Hardcore 2: the hardening

Solistenensemble Kaleidoskop performing "Dialoge 09" at the Neues Museum, Berlin. Still hardcore.

The subtitle is my own, of course, but Solistenensemble Kaleidoskop’s performance last Friday of Hardcore 2 was, well, pretty hardcore.

The first thing you notice about Hardcore 2 is that it features what, on paper, just looks like a hardcore weird programme. It went like this:

Enno Poppe: 17 Etüden für die Violine (1993) 2. Heft
Ludwig van Beethoven: Große Fuge, op. 133 (1825/26) (arr. for string orchestra)
George Brecht: Symphony No 2 (1962)
Georg Philipp Telemann: Fantasie für Viola solo (1735)
James Tenney: For 12 Strings (rising) (1971)
Henry Purcell: Fantasia Nr 2 für 3 Streicher (1680)
Marc Sabat: Everlasting sweet peas für 3 Violinen (1998) Tarantella – Saraband – Menuet – Ricercar – Anglaise – Courante
George Brecht: Solo for Violin, Viola or Contrabass (1962)
Iannis Xenakis: ST/4-1,080262 (1962)
György Ligeti: Ramifications für 12 Solostreicher (1967–69)

The second thing you notice is that this is framed within a choreography by Aliénor Dauchez. This choreography was non-intrusive and non-illustrative, remaining more in the spirit of providing connections in space between the works, as a kind of breathing installation. For the most part this was extremely successful, although there were one or two moments that jolted me out of the immersion a bit. The most problematic of these, for me, was during Xenakis’s ST/4-1,080262, where the entire ensemble (other than the quartet) was engaged in what appeared to be arbitrary/abstract arm gestures vaguely reminiscent of ballet (or the Village People) unfolding very slowly over time. I’m sure there must have been more to it than that, but for me this unfortunately detracted from the music, appearing, simply through proximity and juxtaposition in space, to forcibly locate therein a context for the music that simply isn’t there. One of the great strengths of Xenakis’s music is precisely the fact that it outright refuses to submit to its context, and it was a shame to see this boldly uncompromising music somehow pacified here.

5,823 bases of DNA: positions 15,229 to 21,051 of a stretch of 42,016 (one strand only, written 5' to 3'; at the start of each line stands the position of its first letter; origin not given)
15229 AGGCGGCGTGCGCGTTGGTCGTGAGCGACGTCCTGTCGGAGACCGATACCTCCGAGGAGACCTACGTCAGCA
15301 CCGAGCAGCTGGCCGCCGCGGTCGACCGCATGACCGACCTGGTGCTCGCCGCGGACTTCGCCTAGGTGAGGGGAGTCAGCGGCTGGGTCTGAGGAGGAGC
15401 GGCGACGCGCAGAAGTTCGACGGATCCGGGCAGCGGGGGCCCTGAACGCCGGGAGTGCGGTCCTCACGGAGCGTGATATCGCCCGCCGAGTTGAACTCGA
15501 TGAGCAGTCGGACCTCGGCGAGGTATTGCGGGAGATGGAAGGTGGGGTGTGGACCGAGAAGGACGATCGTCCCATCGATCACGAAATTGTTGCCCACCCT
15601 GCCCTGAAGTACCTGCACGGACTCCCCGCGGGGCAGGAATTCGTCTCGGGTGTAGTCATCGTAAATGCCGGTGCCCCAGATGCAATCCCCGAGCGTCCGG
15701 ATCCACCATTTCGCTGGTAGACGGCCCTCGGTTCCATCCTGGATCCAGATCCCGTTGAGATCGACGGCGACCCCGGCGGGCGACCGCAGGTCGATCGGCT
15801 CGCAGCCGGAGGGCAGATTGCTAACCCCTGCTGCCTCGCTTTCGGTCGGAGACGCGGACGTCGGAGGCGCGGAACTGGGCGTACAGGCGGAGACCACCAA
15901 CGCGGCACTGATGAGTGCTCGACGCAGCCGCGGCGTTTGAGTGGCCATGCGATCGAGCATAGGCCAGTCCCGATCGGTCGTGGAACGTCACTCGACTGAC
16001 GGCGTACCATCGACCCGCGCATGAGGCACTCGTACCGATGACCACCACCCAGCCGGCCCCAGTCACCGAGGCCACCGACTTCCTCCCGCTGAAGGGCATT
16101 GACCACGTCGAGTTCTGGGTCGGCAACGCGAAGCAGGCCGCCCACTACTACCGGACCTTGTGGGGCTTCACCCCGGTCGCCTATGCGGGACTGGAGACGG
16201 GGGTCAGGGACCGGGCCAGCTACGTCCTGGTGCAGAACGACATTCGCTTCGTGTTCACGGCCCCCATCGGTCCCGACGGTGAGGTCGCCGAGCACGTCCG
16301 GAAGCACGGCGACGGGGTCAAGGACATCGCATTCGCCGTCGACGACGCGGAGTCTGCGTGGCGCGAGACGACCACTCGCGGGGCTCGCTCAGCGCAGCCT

But this is really a terribly minor gripe. On the whole the dramaturgy worked extremely well. Furthermore, such devices invite the audience to focus more closely on the pieces themselves by presenting them as essentially a single, unbroken, span of music. This prompts the audience to consider the links between different pieces on the programme, and subtly foregrounds the art of programming itself in a way that a more typical ‘stand-and-play’ approach does not.

And the programming here, for all it’s apparent weirdness, was shockingly good.

As an example, the juxtaposition of Poppe and Beethoven, as the first two pieces, was to pretty much set the scene for what was going to unfold for the rest of the night. The jarring, self-correcting, self-analytical language of Poppe’s work, trying as it does to almost learn itself, to feel its way through and create meaning out of its own syntax, amplifies the almost schizophrenic thematic discourse of Beethoven’s late masterpiece, while the historically-informed-practice-meets-Sex-Pistols-bravura performance of LvB rewrought it into something exhilaratingly new, something capable of contextualising (and even combatting) the twentieth century.